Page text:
The order by the Supreme Court to governments to make the law against the harassment of women in the workplace stronger and to simplify the process of lodging complaints is welcome. We all know that harassment is a commonplace phenomenon at all workplaces in our country and also at other places. The SC issued the order after receiving reports about the weakness of the existing law, which dates back to 2010.
Recently, at a meeting attended by the federal ombudsperson for sexual harassment and organised by the Asma Jahangir legal aid cell, it was pointed out that this law was too weak and should be extended to women everywhere, not just those in the workplace. Participants also argued that even in the presence of a weak law, workplaces currently do not do enough to protect women. Legal workplaces were in particular mentioned as places where harassment occurred despite the presence of laws.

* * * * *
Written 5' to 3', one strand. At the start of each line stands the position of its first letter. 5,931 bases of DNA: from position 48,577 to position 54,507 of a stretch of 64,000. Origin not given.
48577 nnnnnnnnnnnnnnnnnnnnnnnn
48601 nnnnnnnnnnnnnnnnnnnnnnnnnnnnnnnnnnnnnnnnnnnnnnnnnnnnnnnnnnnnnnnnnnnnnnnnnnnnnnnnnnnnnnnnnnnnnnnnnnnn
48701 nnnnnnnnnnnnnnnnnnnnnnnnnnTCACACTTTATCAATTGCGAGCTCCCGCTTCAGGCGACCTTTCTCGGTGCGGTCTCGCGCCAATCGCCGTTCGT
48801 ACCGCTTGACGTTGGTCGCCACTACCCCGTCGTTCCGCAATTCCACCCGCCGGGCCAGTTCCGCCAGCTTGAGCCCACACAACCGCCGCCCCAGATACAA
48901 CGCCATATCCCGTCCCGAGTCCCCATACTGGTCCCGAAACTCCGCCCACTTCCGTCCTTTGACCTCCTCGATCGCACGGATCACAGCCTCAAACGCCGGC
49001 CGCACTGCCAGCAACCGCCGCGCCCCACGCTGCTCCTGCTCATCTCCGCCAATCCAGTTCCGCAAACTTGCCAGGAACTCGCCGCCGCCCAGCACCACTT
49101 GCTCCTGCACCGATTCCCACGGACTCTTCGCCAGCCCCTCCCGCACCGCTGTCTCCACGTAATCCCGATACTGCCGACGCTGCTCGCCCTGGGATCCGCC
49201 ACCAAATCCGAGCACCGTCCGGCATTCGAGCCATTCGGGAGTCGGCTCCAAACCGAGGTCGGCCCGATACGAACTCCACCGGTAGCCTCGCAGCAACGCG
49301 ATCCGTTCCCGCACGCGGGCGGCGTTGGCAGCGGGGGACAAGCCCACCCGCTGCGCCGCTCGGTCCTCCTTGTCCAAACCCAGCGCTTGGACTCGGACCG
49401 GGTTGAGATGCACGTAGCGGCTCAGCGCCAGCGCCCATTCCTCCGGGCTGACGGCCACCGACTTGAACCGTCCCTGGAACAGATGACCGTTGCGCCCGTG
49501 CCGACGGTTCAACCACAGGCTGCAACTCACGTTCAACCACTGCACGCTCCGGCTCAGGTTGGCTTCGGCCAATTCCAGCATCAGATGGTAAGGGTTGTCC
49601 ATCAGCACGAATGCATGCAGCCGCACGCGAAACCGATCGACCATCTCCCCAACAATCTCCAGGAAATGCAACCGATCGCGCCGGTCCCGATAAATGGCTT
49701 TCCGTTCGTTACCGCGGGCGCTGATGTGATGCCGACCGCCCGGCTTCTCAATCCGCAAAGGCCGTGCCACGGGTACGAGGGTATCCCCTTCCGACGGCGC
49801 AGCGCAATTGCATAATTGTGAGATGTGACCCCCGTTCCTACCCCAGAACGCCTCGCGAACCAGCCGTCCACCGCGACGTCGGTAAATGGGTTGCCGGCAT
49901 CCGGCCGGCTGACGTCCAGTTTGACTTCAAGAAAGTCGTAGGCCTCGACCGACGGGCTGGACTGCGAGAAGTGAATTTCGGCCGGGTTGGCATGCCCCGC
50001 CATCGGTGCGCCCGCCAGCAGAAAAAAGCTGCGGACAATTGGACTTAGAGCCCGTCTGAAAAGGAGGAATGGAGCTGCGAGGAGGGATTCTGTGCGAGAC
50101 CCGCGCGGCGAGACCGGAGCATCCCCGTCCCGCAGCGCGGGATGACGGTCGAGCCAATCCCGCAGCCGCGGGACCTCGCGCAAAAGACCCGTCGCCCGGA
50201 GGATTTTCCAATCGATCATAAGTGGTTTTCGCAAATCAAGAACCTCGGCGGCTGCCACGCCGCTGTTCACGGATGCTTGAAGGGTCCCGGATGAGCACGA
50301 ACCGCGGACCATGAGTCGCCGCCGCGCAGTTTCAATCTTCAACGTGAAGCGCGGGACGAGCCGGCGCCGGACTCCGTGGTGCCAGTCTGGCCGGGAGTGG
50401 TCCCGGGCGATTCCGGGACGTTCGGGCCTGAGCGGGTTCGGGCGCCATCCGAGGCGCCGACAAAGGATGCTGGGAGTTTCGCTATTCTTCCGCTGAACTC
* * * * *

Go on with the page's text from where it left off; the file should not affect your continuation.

We all know that laws alone will not stop harassment. But a law with more teeth would certainly help move towards this. The social situation in our country and the stigma attached to women who bring charges of harassment means that most women who work avoid making charges so as to ward off social victimisation and also criticism from their own families. There is no tally of the number of women who may have given up work or, more commonly, suffered in silence after incidents of harassment by colleagues or those superior to them in their offices, factories or educational institutions. It is also unclear how many have attempted to complain but been silenced. Women need to be made aware that sexual harassment is a crime under the laws of Pakistan. At workplaces, committees to examine it need to be set up and every institution compelled to set up such a body. Strengthening the law will help in this matter. But this must be combined with efforts to empower women and build within all workplaces an understanding that sexual harassment will not be tolerated no matter in which form it comes or by whom it is committed.